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“A person isn’t who they are during the last conversation you had with them – they’re who they’ve been throughout your whole relationship.” –Rainer Maria Rilke
How many people do you know who have damaged or lost important relationships during the past year due to angry conversations and misunderstandings? How have we let destructive ideas weasel their way into the most important bonds we share? Is there a way to repair or restore those relationships that have suffered so significantly?
I have one friendship that has been compromised due to our different views of the world for quite a long time. Those differences speak about more than politics; they highlight our different perspectives on our beliefs about human beings, what they are capable of, what they are entitled to, and what society can expect from them. So, we remain friends at one level, but there is no way to bridge the chasm that separates us, when one of us believes in the debilitating frailty of human beings and the other believes in the nascent resilience of each and every person.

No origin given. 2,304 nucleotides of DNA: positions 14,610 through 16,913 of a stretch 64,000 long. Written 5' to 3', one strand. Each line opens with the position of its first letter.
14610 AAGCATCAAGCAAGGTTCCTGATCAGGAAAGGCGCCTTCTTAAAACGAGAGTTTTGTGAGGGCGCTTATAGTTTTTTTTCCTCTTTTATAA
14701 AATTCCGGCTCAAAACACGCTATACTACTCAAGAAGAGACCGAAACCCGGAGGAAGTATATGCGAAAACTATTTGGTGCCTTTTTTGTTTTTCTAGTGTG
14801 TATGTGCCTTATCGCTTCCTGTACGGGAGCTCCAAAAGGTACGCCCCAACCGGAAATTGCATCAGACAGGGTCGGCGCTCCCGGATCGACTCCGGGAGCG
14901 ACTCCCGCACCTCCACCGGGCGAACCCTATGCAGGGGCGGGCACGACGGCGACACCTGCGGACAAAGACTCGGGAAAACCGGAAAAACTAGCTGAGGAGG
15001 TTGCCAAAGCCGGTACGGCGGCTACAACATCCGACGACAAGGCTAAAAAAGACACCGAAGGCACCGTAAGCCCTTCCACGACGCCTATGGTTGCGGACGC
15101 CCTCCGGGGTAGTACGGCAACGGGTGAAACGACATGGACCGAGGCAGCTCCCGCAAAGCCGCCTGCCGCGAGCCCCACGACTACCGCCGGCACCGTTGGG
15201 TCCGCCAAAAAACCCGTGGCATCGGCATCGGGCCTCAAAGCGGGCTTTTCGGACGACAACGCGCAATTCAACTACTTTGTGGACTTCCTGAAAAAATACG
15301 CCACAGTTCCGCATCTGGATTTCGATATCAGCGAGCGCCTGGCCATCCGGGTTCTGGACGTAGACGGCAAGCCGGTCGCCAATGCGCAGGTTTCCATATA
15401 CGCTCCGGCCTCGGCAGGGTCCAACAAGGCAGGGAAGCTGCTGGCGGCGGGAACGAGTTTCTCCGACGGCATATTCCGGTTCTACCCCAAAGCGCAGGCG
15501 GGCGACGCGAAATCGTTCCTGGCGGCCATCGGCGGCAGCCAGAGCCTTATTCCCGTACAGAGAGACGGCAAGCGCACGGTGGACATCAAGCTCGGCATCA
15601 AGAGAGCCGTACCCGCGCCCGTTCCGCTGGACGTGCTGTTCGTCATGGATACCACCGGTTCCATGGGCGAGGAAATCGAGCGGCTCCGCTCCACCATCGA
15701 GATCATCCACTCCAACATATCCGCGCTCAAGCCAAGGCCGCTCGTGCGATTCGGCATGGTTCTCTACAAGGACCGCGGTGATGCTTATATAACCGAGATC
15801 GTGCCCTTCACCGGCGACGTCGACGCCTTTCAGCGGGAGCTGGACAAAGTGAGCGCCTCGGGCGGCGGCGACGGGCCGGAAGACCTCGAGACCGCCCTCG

Rilke’s comment is so poignant for me. Yes, relationships should be able to survive far beyond one conversation, one misspoken word, one misunderstanding. But when a society is wounded in so many ways, particularly in relationships, how do we find our way back?
Or perhaps even more important, how do we find our way forward?Published in